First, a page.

Web Translation Projects/Approaches to Translating Dialect/Partial translation

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This strategy resembles lexicalisation but involves, in fact, a distinct translation process. It entails an incomplete intralingual and interlingual translation of the SL which excludes select excerpts (usually lexical elements that come from a third language). The social deixis which is aimed at, both in the SL and the TL, is the foreign origin of the speaker, but while the original may introduce other dialect markers to indicate that, the translation will only retain the foreign elements on the level of lexis. The social deixis is therefore retained but, similarly as in the case of lexicalisation, slightly weakened[1].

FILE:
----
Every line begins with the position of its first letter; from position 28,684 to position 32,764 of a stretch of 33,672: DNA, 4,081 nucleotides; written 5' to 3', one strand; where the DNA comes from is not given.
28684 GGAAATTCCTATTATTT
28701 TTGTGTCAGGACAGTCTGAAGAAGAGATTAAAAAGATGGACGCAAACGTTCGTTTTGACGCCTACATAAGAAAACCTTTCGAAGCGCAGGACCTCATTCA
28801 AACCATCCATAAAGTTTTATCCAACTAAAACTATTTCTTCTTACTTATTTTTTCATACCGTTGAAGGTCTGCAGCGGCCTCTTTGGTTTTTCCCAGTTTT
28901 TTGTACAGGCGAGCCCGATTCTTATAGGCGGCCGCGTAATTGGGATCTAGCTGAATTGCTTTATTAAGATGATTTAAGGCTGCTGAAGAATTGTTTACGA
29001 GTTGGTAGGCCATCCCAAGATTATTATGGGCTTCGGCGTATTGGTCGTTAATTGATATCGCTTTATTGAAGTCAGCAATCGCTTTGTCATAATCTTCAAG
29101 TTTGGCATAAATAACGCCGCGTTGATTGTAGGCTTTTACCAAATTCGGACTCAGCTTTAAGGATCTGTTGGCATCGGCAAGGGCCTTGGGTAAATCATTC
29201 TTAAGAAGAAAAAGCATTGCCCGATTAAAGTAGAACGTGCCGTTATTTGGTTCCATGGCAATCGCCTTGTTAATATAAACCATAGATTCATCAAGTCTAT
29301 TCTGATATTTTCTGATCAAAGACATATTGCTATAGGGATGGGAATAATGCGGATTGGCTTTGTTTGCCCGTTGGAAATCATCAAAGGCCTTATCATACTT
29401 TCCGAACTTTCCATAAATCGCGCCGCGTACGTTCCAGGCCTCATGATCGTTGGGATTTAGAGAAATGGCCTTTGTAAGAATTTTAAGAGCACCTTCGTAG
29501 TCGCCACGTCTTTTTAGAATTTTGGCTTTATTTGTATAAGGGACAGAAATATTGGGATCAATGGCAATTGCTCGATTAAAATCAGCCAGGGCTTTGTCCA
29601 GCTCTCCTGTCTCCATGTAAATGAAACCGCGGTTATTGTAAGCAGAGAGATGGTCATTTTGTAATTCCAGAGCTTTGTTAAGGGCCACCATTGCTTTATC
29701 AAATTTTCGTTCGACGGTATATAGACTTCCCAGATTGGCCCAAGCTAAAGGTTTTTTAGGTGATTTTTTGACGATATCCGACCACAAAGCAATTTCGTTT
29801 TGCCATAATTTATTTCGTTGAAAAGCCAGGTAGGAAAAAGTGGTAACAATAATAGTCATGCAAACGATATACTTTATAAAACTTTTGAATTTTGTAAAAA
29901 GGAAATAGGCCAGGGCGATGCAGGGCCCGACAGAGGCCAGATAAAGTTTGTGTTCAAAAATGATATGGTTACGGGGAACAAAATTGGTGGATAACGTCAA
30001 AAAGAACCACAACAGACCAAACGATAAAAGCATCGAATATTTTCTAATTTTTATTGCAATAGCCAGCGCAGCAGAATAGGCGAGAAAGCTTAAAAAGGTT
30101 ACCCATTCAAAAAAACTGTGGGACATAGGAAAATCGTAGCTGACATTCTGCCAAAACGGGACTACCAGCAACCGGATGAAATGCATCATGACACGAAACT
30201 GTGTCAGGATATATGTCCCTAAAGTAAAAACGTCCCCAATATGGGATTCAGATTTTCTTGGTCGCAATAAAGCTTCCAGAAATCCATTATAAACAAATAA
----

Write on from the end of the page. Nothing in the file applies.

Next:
J.F. Cooper, The Pioneers


Pionierowie (translation by T. Evert)

"Ah! oui; ees sair," returned Monsieur Le Quoi, with a slight shrug of his

shoulder, and a trifling grime, "dere is more. I feel ver happi det you love eet. [...]"

- Ach, oui, tak drogi panie - wzruszając lekko ramionami i wykrzywiając twarz w

nieokreślonym grymasie odparł Francuz. - Jeszcze jest. Cieszę się, że panu

smakował [...]"

Comments The original indicates that the speaker is French and therefore their command of

English is imperfect by introducing foreign lexical elements but also phonetic

dialect markers. The examples are as follows:

- oui 'yes'

- ees sair 'yes sir'

- dere 'there'

- eet 'it'

The translation attempts to preserve the indication that the speaker is foreign

but does so only by retaining the foreign lexical elements (here: oui), which

weakens the social deixis.

References[edit | edit source]

  1. Berezowski, Leszek. 1997. Dialect in Translation. Wrocław: Wydawnictwo Uniwersytetu Wrocławskiego